■ April 1879 CE, Lawrence Oliphant after his trip to the Golan and Ajloun lays out the “Gilead Settlement Plan” that called for the establishment of a Jewish political entity in Transjordan
■ June 8, 1880 AD, Ottoman historical document, Sublime Porte rejected Lawrence Oliphant’s proposal to establish a Jewish settlement with some privileges in Gilead “Sanjak of Ajloun, Transjordan”
■ July 27, 1888 AD, Eliyahu Shed was able to purchase land as part of Baron Rothschild’s plan for the settlement of Jews in northeastern Jordan.
■ January 1891, Paul Friedman put forward the “Midian Project” for Jewish settlement in Midyan / the western region of the Arabian Peninsula
■ May 1891 AD, Lord Ghosh presented to the Ottoman government his project for the settlement of Jews in the regions of Gilead and Moab in eastern Jordan
■ October 7, 1894 AD, Zionist settlement attempts in Karak, Transjordan in 1896, and the letter of the Mutasarrif of Karak to the Mutasarrif of Jerusalem
■ June 1896 AD, the expulsion of Jewish settlers and the destruction of their property in Jerash and Hauran, east of Jordan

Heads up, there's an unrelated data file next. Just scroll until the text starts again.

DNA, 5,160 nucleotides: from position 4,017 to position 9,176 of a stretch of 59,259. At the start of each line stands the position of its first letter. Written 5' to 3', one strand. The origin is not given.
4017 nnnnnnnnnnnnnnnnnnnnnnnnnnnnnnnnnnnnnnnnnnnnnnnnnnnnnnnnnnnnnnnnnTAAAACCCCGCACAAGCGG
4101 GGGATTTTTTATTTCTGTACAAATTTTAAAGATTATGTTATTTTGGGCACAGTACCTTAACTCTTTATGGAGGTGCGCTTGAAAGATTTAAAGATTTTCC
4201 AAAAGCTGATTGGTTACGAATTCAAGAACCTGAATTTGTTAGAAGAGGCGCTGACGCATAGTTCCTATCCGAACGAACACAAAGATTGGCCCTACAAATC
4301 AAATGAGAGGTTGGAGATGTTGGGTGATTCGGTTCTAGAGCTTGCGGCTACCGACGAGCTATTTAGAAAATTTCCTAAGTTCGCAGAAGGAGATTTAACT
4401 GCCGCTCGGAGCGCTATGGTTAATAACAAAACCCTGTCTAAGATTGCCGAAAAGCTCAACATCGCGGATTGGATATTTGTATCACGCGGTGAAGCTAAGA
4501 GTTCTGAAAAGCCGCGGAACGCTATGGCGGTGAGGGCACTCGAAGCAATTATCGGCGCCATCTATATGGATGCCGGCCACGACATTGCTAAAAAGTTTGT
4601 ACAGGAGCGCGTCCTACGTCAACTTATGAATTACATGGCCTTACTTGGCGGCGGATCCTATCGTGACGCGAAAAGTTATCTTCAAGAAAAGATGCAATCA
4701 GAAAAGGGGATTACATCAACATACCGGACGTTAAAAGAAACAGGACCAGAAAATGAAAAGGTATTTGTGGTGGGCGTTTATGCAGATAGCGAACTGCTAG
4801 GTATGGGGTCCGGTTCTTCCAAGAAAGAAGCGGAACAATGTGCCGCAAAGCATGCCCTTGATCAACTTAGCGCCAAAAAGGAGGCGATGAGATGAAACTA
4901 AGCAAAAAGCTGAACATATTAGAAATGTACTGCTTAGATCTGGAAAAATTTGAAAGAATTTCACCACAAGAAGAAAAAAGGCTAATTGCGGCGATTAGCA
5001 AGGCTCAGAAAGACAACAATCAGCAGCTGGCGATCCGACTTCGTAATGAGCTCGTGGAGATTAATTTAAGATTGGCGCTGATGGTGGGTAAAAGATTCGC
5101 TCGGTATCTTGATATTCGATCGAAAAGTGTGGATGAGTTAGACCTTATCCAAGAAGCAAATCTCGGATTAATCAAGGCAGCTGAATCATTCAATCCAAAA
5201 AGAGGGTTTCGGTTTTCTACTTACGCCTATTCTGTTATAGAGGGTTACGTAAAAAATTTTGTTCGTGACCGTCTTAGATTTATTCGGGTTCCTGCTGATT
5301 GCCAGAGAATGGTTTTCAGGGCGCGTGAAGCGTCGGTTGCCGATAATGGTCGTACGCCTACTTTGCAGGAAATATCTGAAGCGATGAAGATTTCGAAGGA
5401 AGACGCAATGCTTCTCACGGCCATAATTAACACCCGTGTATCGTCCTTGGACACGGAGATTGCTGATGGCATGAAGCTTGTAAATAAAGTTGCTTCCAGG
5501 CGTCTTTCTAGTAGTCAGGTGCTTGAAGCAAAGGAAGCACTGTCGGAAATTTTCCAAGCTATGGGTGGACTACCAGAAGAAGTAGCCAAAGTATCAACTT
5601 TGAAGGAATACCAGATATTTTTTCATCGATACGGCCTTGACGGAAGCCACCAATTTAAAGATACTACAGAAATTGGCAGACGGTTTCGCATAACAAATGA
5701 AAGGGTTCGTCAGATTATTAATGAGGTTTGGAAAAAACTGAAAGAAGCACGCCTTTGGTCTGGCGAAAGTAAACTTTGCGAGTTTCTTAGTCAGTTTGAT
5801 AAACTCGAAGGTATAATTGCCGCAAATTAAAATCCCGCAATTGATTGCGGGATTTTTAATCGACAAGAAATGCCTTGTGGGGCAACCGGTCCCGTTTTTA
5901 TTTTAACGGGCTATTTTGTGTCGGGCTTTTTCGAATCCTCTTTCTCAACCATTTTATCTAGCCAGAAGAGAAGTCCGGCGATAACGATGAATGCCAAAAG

■ March 22, 1901 AD, Hillel Yefeh’s plan and a meeting with the representative of the Zionist movement “Aes Nattoot” to purchase large lands in Karak, Transjordan, for Jewish settlement
■ March 8, 1903, Aharon Blum signs a lease contract for Zizia lands south of Umm al-Amad for the settlement of Jews in eastern Jordan
■ November 24, 1904 AD, a delegation from the Zionist movement headed by Yitzhak Levy visits Transjordan to learn about the “Lepontine” project for Jewish settlement in southern Jordan
■ On April 29, 1905 AD, Aharon Blum signed a contract to purchase land in Hamra in the Salt region for the settlement of Jews in eastern Jordan.
■ On September 20, 1906 AD, Aharon Blum signed a contract to purchase land in Tanib, in the Madaba region, for the settlement of Jews in eastern Jordan.
■ October 1910 AD, Najib al-Asfar’s project for Jewish settlement in the Ottoman princely lands in the Jordan Valley
■ On February 15, 1917 AD, the Zionist movement announced through the “Palestine of Palestine” the borders of the national home it aspired to.